Wednesday, May 3, 2017


Thinkin’ Big (1986)
Director: S.F. Brownrigg; Cast: Bruce Anderson, Nancy Buechler, Randy Jandt

Reviewed By Mike "McBeardo" McPadden

Ello readers, Erok/ Crankenstein here with a short intro. Just like the fictional Lord Summerisle, every May I've decided to hold a satanic festival devoted to USA UP ALL NIGHT not witchy birthing rights, flaming hands of glory or human sacrifices. We've got an exciting special guest contributor, Mike "McBeardo" McPadden who wrote the excellent book Heavy Metal Movies. He's written for Mr. Skin, was in "Adjust you Tracking" And is featured on Gilbert Gottfried's Amazing Colossal podcast, which I'm hooked on like nobodies business. Take it away McBeardo!

Over the course of just five releases, Texas-based regional filmmaker Sherald “S.F.” Brownrigg branded an indelible mark on drive-in cinema culture. Three Brownrigg efforts are brooding, brutal experiences that generated millions on the trash-flick circuit: Don’t Look in the Basement (1973), Don’t Open the Door (1974) and Scum of the Earth aka Poor White Trash II (1974). A fourth film, Keep My Grave Open (1976), is less known, but still a lurid spelunk worth taking. Then we’ve got Thinkin’ Big.

here's the story of a guy named PUD!

Ever reminding us that “everything is bigger” in the Lone Star State, Thinkin’ Big chronicles four teenage buds (all of whom look like a cake with 30 candles is in the rearview mirror of the Sno-Cone truck they’re driving) as they beat a path to the sunny beaches of South Padre Island. At some point, virtually every human who appears on camera declares the need to “think big.”

Two characters matter most: morbidly obese good-time glutton Pud (Bruce Anderson) and Wong (Randy Jandt), who’s described early on as “the Oriental Sno-Cone King.” Wong speaks with a “ching-chong” accent, practices martial arts, and does, in fact, own and operate the aforementioned Sno-Cone truck. In a delightful subversion of stereotypes, though, Wong’s wang is a wondrous whopper. Ah, so!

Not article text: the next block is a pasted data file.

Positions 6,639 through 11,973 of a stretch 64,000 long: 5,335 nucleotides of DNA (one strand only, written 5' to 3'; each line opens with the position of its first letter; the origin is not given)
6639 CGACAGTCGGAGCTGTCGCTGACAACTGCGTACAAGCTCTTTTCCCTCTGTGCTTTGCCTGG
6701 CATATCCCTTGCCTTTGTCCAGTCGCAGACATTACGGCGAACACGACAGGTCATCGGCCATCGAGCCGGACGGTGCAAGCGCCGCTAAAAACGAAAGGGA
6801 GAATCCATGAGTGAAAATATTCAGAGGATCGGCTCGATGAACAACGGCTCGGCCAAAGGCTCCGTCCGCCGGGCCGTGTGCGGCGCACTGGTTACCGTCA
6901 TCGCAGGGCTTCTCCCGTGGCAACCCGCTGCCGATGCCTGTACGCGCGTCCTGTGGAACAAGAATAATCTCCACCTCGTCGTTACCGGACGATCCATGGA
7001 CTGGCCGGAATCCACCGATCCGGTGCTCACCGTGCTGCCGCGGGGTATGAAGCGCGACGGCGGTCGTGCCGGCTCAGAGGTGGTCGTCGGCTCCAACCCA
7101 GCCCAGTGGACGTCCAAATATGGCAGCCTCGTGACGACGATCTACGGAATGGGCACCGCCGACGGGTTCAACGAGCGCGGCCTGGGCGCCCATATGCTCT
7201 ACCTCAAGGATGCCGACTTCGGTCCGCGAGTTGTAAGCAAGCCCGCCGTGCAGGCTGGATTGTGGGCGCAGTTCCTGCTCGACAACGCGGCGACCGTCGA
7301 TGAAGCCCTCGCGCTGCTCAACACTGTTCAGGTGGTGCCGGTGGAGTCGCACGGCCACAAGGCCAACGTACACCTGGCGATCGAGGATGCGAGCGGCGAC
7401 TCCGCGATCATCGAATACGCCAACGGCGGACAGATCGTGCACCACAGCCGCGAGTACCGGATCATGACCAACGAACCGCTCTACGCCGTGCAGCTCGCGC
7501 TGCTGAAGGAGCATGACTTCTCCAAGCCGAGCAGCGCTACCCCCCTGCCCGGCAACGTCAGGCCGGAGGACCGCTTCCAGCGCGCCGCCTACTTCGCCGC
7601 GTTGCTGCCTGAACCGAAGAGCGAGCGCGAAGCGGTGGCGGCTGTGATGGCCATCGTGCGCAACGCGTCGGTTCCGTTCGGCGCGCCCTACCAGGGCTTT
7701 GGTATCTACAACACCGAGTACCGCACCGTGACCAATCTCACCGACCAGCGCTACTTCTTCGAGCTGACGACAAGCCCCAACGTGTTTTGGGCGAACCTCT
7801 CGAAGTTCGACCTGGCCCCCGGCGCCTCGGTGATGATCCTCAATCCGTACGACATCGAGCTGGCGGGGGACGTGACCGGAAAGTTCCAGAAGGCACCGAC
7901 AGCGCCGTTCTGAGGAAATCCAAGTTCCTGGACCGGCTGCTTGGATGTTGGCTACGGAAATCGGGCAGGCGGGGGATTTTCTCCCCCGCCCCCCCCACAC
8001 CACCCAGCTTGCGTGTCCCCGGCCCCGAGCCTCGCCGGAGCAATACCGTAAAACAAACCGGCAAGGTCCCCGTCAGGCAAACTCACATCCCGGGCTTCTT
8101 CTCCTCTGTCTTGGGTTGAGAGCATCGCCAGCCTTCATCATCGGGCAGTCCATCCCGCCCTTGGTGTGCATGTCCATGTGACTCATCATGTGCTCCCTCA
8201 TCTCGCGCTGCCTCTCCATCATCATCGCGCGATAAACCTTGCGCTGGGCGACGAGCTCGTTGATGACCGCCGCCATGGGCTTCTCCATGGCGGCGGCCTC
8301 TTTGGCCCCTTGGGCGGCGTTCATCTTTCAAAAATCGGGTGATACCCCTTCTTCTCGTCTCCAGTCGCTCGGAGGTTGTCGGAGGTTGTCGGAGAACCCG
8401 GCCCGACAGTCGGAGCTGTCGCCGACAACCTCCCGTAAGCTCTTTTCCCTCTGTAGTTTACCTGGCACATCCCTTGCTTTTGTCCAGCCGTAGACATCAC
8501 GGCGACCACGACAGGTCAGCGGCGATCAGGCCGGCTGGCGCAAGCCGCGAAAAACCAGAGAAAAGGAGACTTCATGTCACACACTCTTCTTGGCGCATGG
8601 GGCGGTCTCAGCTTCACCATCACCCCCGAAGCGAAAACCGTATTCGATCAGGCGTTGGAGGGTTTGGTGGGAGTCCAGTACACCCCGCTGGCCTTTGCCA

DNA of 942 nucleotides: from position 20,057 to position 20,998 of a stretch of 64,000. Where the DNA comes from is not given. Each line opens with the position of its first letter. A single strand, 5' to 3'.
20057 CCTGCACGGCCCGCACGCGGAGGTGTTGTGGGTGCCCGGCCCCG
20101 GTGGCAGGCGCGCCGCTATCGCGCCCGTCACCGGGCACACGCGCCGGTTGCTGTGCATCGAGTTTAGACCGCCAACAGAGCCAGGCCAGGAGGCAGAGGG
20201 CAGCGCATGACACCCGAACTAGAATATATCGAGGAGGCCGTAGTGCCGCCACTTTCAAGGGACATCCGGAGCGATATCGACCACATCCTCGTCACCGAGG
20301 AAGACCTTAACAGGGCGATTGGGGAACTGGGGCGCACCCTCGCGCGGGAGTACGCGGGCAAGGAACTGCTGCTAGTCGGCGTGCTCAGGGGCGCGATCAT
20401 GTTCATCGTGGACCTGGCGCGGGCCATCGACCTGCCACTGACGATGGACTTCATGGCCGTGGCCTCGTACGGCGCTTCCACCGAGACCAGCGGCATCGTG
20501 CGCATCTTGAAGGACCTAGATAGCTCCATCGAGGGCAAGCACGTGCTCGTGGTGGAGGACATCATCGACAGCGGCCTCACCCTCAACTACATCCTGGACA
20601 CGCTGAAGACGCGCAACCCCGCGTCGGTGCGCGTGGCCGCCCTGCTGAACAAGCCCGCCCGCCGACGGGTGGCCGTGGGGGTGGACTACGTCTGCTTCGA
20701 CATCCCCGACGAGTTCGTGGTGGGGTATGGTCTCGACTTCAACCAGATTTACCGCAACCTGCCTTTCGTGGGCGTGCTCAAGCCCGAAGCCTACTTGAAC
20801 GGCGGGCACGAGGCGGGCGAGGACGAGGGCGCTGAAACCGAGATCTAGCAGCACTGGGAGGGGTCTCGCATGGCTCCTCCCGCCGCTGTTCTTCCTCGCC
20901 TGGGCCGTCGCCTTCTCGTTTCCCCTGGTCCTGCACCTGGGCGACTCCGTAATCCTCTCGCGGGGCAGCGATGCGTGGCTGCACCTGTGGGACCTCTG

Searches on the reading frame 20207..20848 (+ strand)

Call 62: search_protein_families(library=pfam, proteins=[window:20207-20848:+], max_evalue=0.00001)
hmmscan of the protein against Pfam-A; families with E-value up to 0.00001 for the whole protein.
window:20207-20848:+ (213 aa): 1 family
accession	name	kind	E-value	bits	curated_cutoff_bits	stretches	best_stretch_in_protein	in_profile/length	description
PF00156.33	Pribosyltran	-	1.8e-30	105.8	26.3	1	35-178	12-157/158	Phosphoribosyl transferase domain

Danielson dropped the crane kick and went with the Welcome Home Brother Charles approach

After endless references to Wong’s trouser dragon, we actually get to see it in (hilarious) silhouette as he does “karate stuff” on the shoreline at dawn. If things are bigger in Texas, they appear to be absolute monstrous in Asia. Endlessly impressed (to the point of tying a prick to his own pricklet), Pud asks his Wong how he, too, might expand his one and only non-gigantic appendage. Wong replies (get ready): “Think big!”

that's as hackneyed as wearing this t-shirt!

Female nudity abounds. Some occurs at a wet t-shirt contest, more results from skinny-dipping, and an abundance crops up while Pud’s “thinks big” about a topless carwash. Also, in keeping with a reoccurring theme in all these fun-in-the-sun flicks, mobsters threaten everybody’s carefree and/or clothes-free nice time. One goombah gets shot in the head. No more thinkin’ big for him.

I keep telling youse, it's liquor in the front, poker in the rear, Jeez!

S.F. Brownrigg himself may have thought a little too big about Thinkin’ Big. It runs a long one-hour, 30-minutes. Still, the whole thing is a hoot that’s flecked with entertaining. Idiosyncrasies. It’s also delightful to imagine how like Bert I. Gordon did with Let’s Do It (1982) and The Big Bet (1985), one of vintage exploitation cinema’s unique visionaries witnessed the ’80s teen T&A flick explosion, and thought: “Grab a camera, I need in on this idiotic goldmine!”


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